I will always be a fierce advocate for our air, our water, and our planet.Interior Sec. Deb Haaland as the Biden administration opens public lands for natural gas and oil drilling — receiving criticism from both environmental and energy activists.
- Backstory: The Biden administration previously put a temporary halt to drilling on public land; a judge overturned that decision last year, ruling that Congress alone has the power to stop drilling.
- In addition, rising oil/gas prices have added to overall record inflation experienced by the American public — a political liability for the administration and Democrats in general ahead of the midterm elections.
- This move directly contradicts what Pres. Biden said as a candidate: “And by the way, no more drilling on federal lands, period. Period, period, period.”
- What’s Happening: The Biden administration will allow limited drilling at higher expense to energy companies; Interior Sec. Haaland says this will “reset how and what we consider to be the highest and best use of Americans’ resources for the benefit of all current and future generations.” This is being criticized by both environmental activists AND petroleum industry lobbyists.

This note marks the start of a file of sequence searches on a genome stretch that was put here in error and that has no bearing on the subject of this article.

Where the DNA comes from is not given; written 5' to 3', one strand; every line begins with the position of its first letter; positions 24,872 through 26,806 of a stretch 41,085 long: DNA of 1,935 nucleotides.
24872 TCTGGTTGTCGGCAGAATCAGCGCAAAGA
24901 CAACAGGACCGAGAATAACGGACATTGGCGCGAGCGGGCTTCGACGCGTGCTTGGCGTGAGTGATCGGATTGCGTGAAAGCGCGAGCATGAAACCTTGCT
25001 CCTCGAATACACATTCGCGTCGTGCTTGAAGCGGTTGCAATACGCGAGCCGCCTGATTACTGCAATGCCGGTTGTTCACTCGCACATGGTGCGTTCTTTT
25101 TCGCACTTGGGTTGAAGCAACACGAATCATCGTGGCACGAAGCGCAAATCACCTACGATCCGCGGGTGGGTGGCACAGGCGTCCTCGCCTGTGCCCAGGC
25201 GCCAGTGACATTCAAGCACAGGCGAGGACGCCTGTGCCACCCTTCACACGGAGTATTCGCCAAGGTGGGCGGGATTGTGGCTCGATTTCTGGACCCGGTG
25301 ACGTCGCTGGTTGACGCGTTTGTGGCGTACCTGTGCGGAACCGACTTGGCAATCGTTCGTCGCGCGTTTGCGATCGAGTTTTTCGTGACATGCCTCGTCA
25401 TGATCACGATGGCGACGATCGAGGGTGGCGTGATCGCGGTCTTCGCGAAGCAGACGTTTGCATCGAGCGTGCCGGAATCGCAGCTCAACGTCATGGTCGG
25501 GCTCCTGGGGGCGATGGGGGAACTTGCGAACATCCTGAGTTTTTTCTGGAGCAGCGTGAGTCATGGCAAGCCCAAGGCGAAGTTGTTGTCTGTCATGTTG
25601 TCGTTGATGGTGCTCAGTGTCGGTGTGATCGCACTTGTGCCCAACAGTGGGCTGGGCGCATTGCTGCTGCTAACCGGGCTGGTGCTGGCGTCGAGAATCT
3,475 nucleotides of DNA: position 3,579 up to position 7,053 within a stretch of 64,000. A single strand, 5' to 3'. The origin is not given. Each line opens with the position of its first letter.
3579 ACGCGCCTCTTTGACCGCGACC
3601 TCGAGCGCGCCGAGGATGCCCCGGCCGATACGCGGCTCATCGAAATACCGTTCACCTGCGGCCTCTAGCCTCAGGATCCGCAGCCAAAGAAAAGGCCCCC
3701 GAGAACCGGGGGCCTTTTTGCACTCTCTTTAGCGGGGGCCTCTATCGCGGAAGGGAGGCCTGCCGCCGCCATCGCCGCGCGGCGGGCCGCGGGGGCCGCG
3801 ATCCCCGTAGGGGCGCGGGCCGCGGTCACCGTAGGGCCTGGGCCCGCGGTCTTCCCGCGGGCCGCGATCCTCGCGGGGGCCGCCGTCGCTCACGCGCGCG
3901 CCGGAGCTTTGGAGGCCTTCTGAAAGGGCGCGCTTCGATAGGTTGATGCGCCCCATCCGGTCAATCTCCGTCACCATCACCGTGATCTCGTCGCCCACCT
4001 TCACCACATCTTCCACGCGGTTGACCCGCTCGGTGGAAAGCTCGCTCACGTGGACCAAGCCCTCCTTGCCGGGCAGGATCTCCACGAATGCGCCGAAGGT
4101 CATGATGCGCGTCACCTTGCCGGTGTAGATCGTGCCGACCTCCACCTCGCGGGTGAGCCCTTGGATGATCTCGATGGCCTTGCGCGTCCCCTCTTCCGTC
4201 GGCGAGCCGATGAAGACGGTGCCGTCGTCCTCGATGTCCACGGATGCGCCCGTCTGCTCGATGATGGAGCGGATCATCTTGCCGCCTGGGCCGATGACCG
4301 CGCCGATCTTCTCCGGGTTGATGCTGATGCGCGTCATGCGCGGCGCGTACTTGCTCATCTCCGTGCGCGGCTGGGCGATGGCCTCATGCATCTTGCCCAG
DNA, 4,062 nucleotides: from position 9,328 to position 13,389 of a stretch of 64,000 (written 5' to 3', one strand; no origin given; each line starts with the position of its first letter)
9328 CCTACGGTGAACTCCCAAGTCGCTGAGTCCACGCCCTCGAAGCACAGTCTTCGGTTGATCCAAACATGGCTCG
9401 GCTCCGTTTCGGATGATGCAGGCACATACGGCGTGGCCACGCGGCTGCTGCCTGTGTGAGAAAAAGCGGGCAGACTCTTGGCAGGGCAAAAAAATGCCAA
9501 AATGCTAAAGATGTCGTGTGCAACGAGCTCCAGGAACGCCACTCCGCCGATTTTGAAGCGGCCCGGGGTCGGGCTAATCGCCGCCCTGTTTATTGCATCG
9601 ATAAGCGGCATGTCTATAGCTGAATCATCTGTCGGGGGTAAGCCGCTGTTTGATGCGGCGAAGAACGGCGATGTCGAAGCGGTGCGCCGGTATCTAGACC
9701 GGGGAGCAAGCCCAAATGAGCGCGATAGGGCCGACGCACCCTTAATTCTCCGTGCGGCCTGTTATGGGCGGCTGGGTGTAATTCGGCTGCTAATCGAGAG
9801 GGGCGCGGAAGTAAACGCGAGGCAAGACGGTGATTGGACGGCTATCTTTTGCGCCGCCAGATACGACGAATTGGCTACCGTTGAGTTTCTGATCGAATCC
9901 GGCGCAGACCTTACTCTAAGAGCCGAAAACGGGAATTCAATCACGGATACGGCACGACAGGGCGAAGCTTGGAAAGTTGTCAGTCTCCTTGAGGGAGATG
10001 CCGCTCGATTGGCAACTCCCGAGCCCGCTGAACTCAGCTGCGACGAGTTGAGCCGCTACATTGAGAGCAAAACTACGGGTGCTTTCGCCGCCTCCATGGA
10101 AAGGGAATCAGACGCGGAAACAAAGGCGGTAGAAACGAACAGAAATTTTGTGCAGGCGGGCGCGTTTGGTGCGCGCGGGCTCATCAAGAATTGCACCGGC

“It’s a mixed message and strangely incoherent,” said Jeff Eshelman, the chief operating officer of the Independent Petroleum Association of America, an industry group. “This administration has begged for more oil from foreign nations, blames American energy producers for price gouging and sitting on leases. Now, on a late holiday announcement, under pressure, it announces a lease sale with major royalty increases that will add uncertainty to drilling plans for years.” (The New York Times)
“This is pure climate denial,” Jeremy Nichols, climate and energy program director for WildEarth Guardians, said in a statement. “While the Biden administration talks a good talk on climate action, the reality is, they’re in bed with the oil and gas industry.” (The Washington Post)
Why It Matters: In a policy reversal, the Biden administration is opening public lands for oil/natural gas drilling but doing so at higher expense to potential partners, raising royalty rates to 18.75% compared to the original 12.5% — leaving some to wonder whether this will have any positive impact on energy prices for the American public, and others to question the potential negative impact on the environment.
Important Context: Because most oil and gas production takes place on private and state-owned land, experts have said there’s little evidence that action by the Biden administration will bring down prices. Even if energy companies snap up new leases in the months ahead, it can take years to drill new wells and ramp up production. (The Washington Post)
by Jenna Lee,